December 3, 2018


Napa Valley restaurants are finding it increasingly difficult to hire and retain qualified personnel. The causes are partly driven by the high cost of living but also appear linked to broader trends: lack of affordable housing, higher-paying alternative careers (e.g., construction) and slowing local population growth. These trends are exacerbated when coupled with the increasing number of Napa Valley tourists, resorts, restaurants and wineries.

“Everyone is dealing with staffing issues — it’s unsustainable,” said Richard Reddington, whose popular Yountville Redd restaurant closed in October.

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“Staffing has become the greatest challenge to every restaurant in the Napa Valley,” said Redd’s former general manager, Guy Rebentisch. “First it’s too expensive to live here for many — two of my staff drove in from Sacramento four or five times a week.”

St. Helena’s 30-year-old Michelin-starred Restaurant Terra closed this year.

“It (the closing) is mostly about staffing,” said Lissa Doumani, co-owner. “It is so difficult to find someone; there are so many more businesses opening, and housing is so limited and expensive.”

Doumani reported that one of their cooks drove from Danville (62 miles away).

“At the end of service these are horrible drives,” she said. “Add to that when our staff had to come to work — which is between 2 and 3:30 p.m. — the traffic is out of control and so there is more stress.”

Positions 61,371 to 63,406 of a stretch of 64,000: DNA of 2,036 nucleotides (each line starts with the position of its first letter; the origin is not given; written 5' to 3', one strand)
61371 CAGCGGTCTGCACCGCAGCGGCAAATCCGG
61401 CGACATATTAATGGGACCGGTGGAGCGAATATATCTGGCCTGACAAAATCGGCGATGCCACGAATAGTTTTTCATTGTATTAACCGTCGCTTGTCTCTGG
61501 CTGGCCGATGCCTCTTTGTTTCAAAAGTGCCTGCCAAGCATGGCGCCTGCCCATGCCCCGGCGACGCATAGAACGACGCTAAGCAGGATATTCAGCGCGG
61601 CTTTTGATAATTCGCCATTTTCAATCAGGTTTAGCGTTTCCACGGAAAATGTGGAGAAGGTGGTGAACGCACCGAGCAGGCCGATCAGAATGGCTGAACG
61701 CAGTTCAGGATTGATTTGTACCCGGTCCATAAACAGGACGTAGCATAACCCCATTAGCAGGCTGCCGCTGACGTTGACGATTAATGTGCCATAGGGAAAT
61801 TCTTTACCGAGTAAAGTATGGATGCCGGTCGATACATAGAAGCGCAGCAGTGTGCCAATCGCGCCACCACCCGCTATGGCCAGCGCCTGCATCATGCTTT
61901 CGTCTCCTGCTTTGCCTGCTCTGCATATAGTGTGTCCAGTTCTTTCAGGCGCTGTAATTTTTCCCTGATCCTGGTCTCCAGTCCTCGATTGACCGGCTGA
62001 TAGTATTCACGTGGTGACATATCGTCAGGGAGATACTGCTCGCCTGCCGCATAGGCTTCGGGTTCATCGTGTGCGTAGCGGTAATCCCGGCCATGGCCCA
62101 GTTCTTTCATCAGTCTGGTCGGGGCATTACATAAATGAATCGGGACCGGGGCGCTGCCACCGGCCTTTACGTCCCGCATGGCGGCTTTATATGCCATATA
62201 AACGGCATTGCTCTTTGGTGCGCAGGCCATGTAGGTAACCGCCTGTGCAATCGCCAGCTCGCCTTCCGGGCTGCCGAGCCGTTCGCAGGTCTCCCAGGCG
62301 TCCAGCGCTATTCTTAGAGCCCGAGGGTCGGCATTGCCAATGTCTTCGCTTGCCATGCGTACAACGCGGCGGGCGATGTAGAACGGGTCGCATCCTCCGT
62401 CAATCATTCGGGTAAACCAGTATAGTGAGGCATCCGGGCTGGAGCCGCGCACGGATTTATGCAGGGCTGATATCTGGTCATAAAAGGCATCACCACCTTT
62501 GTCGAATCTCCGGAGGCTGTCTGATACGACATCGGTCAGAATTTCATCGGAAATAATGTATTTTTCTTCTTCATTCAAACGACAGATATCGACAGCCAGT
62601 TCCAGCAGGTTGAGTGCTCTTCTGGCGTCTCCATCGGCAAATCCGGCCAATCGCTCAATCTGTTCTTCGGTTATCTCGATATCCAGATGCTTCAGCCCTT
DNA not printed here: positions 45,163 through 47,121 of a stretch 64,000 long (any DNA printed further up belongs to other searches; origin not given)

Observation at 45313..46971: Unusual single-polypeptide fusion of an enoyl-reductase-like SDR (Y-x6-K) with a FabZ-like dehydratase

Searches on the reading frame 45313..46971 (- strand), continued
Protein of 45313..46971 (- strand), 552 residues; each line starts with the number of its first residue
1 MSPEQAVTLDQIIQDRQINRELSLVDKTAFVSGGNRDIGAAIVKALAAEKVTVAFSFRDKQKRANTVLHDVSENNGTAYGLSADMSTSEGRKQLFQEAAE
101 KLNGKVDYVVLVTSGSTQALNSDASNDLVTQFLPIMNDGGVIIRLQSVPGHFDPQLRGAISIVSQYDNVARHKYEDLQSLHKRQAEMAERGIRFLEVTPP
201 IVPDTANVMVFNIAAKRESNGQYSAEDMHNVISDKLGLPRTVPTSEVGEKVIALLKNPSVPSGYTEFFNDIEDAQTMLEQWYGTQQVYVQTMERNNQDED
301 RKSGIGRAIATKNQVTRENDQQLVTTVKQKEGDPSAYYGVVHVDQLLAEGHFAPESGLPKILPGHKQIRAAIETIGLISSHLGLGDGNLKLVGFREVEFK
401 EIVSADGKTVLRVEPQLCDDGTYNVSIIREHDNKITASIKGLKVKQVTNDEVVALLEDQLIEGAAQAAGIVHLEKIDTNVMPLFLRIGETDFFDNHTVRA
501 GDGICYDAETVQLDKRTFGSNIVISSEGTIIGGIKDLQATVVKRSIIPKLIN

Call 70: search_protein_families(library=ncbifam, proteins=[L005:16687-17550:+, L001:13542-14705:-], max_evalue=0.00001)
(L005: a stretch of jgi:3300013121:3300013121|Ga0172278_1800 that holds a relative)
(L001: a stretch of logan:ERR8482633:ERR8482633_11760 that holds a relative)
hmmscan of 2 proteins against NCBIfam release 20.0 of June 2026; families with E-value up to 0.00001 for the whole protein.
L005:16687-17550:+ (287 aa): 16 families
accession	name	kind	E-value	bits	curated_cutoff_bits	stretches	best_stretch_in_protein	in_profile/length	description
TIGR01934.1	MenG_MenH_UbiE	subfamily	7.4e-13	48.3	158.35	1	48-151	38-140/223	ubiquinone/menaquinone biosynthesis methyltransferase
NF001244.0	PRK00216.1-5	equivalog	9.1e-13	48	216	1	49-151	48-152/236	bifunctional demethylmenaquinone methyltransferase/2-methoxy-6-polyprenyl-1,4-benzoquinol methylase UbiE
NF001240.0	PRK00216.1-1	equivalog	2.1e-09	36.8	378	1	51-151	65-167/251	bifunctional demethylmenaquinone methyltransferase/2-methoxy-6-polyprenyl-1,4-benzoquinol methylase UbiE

Or as Thomas Sowell calls it, “The Housing Price of Liberalism:”

In this part of California, liberalism reigns supreme and “open space” is virtually a religion. What that lovely phrase means is that there are vast amounts of empty land where the law forbids anybody from building anything.

Anyone who has taken Economics 101 knows that preventing the supply from rising to meet the demand means that prices are going to rise. Housing is no exception.

Yet when my wife wrote in a local Palo Alto newspaper, many years ago, that preventing the building of housing would cause existing housing to become far too expensive for most people to afford it, she was deluged with more outraged letters than I get from readers of a nationally syndicated column.

What she said was treated as blasphemy against the religion of “open space” — and open space is just one of the wonderful things about the world envisioned by liberals that is ruinously expensive in the mundane world where the rest of us live.

As Sowell writes, “Much as many liberals like to put guilt trips on other people, they seldom seek out, much less acknowledge and take responsibility for, the bad consequences of their own actions.”

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